The FBI have assisted Romanian authorities in the closure of three piracy-based torrent sites in the region. A report from the prosecutor’s office in Romania’s High Court of Cassation and Justice details a cooperative investigation dating back four years which has now resulted in raids and site seizures, including the domain serialepenet.ro, now taken over with a government legend (see image below)

Roughly (machine) translated, the warning reads: ‘This domain name is seized in accordance with article 249 of the Code of penală. This domain name is the subject of a criminal case,’

Additionally fisierulmeu.ro has been taken offline. Torrentfreak reports that authorities carried out searches of four locations, including the homes of individuals and also companies thought to be working in cooperation with the pirate sites, or furnishing services to them, and that documentation and computer equipment was seized during these raids.

The central hub of the operation was reportedly tracked down to an office in Bucharest, with a connection intimated between web-hosting firm Xservers, a cloud-hosting company with a range of business hosting solutions. Unsubstantiated media allegations implicate Xservers in money-laundering for the pirate operations, with any official word on the matter still pending. An undisclosed number of men have been arrested on suspicion of tax evasion and intellectual property offences, among other charges.

The FBI has a strong presence in Romania for more than the pursuit of redress for copyright-holders in the U.S., maintaining Legats (legal attaches) who represent the director of the FBI in Romanian territory, and who work in concert with Romanian and Moldovian investigative authorities at quite an intimate level.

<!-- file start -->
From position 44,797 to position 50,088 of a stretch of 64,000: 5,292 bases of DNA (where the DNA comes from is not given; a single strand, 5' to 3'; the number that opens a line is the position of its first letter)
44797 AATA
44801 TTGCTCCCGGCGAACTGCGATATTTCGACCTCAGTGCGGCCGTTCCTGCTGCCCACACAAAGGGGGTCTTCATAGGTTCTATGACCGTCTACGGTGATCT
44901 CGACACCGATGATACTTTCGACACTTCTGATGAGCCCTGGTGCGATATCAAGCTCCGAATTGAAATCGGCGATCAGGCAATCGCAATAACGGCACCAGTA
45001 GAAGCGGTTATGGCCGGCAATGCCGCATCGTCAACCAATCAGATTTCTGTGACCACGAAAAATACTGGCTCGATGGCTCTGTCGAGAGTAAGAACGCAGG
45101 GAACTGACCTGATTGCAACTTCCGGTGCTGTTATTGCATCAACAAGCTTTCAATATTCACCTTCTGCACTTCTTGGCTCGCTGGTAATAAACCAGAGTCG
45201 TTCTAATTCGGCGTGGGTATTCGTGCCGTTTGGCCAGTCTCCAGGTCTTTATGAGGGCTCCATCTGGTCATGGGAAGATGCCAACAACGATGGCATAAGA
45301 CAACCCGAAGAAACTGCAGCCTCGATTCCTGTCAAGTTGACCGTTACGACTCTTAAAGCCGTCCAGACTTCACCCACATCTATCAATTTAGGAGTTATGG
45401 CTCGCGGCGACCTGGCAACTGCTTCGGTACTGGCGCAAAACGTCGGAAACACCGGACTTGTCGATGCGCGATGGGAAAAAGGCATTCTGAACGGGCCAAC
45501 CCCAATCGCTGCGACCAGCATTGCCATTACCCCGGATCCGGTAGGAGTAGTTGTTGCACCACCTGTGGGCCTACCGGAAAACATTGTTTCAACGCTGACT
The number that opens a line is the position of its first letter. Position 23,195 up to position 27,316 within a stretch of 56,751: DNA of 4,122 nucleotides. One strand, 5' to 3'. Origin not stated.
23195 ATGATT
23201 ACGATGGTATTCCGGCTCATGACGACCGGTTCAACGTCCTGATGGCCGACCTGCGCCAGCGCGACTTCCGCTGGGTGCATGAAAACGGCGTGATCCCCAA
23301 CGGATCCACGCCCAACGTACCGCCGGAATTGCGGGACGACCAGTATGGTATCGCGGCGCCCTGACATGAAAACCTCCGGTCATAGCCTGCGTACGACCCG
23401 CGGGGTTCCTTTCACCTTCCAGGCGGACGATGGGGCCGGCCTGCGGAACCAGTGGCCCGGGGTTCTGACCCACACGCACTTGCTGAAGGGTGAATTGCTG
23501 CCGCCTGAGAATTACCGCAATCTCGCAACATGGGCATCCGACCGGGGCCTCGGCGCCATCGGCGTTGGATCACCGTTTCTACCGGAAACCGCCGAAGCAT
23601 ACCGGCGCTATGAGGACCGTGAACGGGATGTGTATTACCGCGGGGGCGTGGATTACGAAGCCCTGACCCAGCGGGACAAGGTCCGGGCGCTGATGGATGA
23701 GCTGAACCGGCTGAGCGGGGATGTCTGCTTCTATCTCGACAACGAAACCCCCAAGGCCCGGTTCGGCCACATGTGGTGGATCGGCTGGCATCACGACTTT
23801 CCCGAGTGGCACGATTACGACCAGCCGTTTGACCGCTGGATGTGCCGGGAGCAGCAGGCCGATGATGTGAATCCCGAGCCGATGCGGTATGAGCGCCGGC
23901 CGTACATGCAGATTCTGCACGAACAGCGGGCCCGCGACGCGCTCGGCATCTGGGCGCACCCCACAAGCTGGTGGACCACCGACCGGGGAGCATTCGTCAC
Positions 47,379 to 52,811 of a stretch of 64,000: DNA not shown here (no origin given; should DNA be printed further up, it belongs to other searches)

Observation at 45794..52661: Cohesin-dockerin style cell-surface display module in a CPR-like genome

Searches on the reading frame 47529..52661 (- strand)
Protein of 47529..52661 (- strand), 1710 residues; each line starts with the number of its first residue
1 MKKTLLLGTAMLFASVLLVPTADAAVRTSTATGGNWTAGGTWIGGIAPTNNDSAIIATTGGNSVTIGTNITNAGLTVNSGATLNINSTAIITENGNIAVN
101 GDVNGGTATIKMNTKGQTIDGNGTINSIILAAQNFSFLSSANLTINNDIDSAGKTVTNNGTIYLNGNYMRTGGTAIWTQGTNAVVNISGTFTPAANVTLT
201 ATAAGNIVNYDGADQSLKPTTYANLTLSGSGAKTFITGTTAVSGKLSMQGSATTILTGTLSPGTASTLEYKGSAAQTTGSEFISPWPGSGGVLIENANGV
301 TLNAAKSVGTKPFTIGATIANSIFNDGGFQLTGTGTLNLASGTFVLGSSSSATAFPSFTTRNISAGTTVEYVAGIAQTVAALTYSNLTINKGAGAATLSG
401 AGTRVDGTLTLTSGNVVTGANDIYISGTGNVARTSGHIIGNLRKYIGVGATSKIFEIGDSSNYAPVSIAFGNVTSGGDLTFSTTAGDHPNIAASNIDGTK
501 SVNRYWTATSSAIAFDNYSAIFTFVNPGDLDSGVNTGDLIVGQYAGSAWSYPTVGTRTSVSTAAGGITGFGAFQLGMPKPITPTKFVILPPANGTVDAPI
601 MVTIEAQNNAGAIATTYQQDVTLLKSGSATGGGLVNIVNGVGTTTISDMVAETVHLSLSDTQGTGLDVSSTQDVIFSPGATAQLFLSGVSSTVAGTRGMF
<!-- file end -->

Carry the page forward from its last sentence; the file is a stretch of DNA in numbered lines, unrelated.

serialepenet-ro-before-and-after[1]

FBI programs in Romania have spent more than $4.6mn [PDF] (£2.9mn) in interdepartmental programs and initiatives with Romania-based authorities since 2007, which costs include the placement of an agent within the country’s Organised Crime Directorate – an organization within the Romanian police force – and additional personnel at the Southeast European Cooperative Initiative (SECI) centre, an investment amounting to $3.4mn (£2.1mn). Though the FBI do not have default powers of investigation or arrest without specific government warrant, this does not usually seem to be a hindrance – in 2010 the FBI participated in the arrest of 50 members of a fraud gang who had extracted approximately three million dollars from victims in the U.S., executing 100 search warrants in the process. Additionally the FBI funds the training of Romanian officers from various branches of enforcement in cross-over schemes between the two countries.